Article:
Get Treatment For Prostate Enlargement

Great Surgical Care at Marina del Rey Hospital

Why Choose Cedars-Sinai Marina del Rey Hospital for Prostate Enlargement Treatment?

The well-trained urologists at Cedars-Sinai Marina del Rey Hospital review patients with prostate enlargement and advise an individualized treatment plan for each patient. The patients can choose from a number of non-surgical and surgical treatment options available. The treatment that is best for the symptoms and severity of prostate enlargement will be considered.

Prostate enlargement also called benign prostatic hyperplasia or BPH is a condition in men where the prostate gland is enlarged and it is not cancerous. In all men, the prostate gland goes through two main growth periods. The first growth occurs early in puberty during which the prostate gland doubles in its size. The second stage of growth begins around the age of 25 and this continues throughout a man’s life. Benign prostatic hyperplasia often occurs during the second growth phase. When the prostate enlarges in size, the gland presses over the urethra, and the bladder wall becomes thicker, which further leads to the weakening of the bladder. This, in turn, results in the loss of the ability to empty the bladder completely, which causes many of the problems associated with benign prostatic hyperplasia.

Surgical Procedures for Prostate Enlargement Performed at Cedars-Sinai Marina del Rey Hospital

Urologists recommend surgery when:

  • medications and minimally invasive procedures are ineffective
  • symptoms are severe
  • complications arise

Surgery to remove enlarged prostate tissue includes:

  • Transurethral resection of the prostate (TURP)
  • Laser surgery
  • Open prostatectomy
  • Transurethral incision of the prostate (TUIP)

TURP: Transurethral resection of the prostate is a procedure used for treating urinary problems due to an enlarged prostate. A resectoscope is inserted through the penis and then through the urethra. Using the resectoscope, excess prostate tissues that block the urine flow will be removed.

Laser surgery: Laser surgery is used to obtain relief from medium to severe symptoms caused by the enlargement of the prostate gland. During laser surgery, a scope is inserted through the penis into the urethra. A laser beam that passes through the scope removes extra tissue that is preventing the urine flow.

Open prostatectomy: This surgery is performed under general anesthesia. By making an incision through the skin of the prostate, a portion of the prostate will be removed. This surgery is performed if the enlarged prostate causes complications and when the bladder needs repair due to damage.

TUIP: TUIP is a procedure done to broaden the urethra. During this procedure, a cystoscope is inserted and another instrument that uses an electric current or a laser beam is passed through the urethra to the prostate. The urologist then broadens the urethra by removing the excessive tissue in the prostate gland and in the neck of the bladder.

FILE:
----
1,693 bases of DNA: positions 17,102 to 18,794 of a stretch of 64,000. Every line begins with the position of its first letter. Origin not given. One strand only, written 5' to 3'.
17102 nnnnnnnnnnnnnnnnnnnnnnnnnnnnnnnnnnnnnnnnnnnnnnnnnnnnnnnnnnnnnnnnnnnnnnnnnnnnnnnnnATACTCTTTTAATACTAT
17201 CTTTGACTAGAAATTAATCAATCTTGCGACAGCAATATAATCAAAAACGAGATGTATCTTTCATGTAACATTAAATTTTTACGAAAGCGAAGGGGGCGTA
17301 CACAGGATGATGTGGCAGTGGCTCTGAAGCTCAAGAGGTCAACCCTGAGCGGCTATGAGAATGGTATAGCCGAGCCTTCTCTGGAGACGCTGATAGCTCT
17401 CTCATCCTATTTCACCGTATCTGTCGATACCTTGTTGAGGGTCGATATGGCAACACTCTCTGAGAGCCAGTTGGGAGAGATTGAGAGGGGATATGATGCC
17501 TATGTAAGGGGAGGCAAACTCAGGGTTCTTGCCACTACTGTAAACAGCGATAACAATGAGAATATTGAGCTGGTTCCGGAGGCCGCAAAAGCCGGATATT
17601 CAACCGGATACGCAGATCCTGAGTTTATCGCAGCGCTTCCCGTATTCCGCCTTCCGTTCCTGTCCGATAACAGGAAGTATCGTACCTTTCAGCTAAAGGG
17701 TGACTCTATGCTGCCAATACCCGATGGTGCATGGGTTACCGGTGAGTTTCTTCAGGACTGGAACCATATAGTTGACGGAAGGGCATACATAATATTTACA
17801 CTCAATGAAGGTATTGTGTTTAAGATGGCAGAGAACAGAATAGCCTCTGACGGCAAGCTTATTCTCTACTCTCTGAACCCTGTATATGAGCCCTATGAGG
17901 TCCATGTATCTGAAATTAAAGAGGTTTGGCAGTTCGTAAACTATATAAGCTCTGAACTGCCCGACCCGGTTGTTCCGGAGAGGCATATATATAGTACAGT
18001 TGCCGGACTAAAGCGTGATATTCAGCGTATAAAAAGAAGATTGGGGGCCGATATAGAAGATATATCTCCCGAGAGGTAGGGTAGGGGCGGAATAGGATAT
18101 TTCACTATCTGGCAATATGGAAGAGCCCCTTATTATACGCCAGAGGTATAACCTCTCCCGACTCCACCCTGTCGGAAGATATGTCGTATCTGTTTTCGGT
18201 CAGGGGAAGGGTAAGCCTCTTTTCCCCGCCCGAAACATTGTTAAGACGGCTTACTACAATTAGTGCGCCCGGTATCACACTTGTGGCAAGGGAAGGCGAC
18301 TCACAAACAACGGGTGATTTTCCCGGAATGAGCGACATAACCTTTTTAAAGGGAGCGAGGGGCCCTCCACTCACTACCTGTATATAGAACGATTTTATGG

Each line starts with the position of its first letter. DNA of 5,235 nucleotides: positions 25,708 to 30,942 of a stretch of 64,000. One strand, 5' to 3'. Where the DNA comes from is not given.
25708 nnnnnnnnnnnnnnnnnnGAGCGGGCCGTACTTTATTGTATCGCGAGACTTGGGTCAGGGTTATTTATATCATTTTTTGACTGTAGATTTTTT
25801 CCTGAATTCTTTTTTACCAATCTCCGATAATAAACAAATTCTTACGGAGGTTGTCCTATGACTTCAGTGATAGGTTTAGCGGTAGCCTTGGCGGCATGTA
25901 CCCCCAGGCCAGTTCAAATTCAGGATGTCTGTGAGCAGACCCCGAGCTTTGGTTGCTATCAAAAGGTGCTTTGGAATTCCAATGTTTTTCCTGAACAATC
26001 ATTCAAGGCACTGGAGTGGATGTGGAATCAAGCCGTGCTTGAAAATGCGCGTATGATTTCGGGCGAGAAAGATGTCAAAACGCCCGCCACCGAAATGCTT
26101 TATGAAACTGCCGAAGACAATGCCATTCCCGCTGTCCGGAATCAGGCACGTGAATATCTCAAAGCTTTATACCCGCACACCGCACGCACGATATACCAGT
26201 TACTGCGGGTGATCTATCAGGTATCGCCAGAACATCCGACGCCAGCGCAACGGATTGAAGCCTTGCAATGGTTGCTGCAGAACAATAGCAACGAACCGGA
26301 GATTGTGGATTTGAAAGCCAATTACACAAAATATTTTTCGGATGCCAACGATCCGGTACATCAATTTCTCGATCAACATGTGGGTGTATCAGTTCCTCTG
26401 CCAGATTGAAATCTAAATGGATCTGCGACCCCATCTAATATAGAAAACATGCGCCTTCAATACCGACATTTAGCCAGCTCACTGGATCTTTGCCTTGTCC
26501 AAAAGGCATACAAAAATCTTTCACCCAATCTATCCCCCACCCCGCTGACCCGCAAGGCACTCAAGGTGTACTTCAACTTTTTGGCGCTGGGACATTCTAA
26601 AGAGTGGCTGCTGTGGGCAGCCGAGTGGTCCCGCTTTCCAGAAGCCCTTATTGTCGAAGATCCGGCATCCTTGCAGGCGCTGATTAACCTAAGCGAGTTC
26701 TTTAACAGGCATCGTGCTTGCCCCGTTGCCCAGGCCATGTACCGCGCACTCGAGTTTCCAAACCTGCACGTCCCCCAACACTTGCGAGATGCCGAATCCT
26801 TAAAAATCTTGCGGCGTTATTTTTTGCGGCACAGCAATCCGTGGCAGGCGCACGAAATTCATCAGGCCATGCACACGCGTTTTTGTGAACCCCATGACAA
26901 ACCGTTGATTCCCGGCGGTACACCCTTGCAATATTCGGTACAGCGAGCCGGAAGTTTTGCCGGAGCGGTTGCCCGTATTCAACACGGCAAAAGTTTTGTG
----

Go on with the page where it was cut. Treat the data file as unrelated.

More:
Drugs and Other Treatment Needed for Prostate Enlargement

Treatment is not necessary in the case of a mildly enlarged prostate gland that does not cause any symptoms affecting routine life. In such cases, the doctor may recommend regular checkups. If prostate enlargement symptoms pose any health risk, your doctor will recommend a treatment plan.

Treatment options for prostate enlargement may include:

  • Lifestyle changes
  • Treatment using drugs
  • Minimally invasive surgical techniques
Lifestyle Changes »
Medications »
Minimally Invasive Procedures »

Symptoms of Prostate Enlargement

Symptoms of prostate enlargement may include the following:

  • increased urinary frequency - eight or more times a day
  • urinary urgency - the inability to delay urination
  • trouble starting the urine stream
  • a weak or an interrupted urine stream
  • dribbling at the end of urination
  • nocturia - frequent urination during periods of sleep
  • urinary retention
  • urinary incontinence - the accidental loss of urine
  • pain after ejaculation or during urination
  • urine that has an unusual color or smell

Diagnosis of Prostate Enlargement

Your doctor may perform any of the following tests to confirm a diagnosis of the enlarged prostate gland:

  • Urinalysis
  • Prostate-specific antigen (PSA) blood test
  • Urodynamic tests
  • Cystoscopy
  • Transrectal ultrasound
  • Biopsy

Urinalysis: Urine analysis is nothing but testing a urine sample. The patient collects a urine sample in a given container in a laboratory. A laboratory technician tests the sample during a hospital visit in a lab. For the urine test, a technician places a dipstick into the urine. Changed color patches on the dipstick are signs of a urinary infection.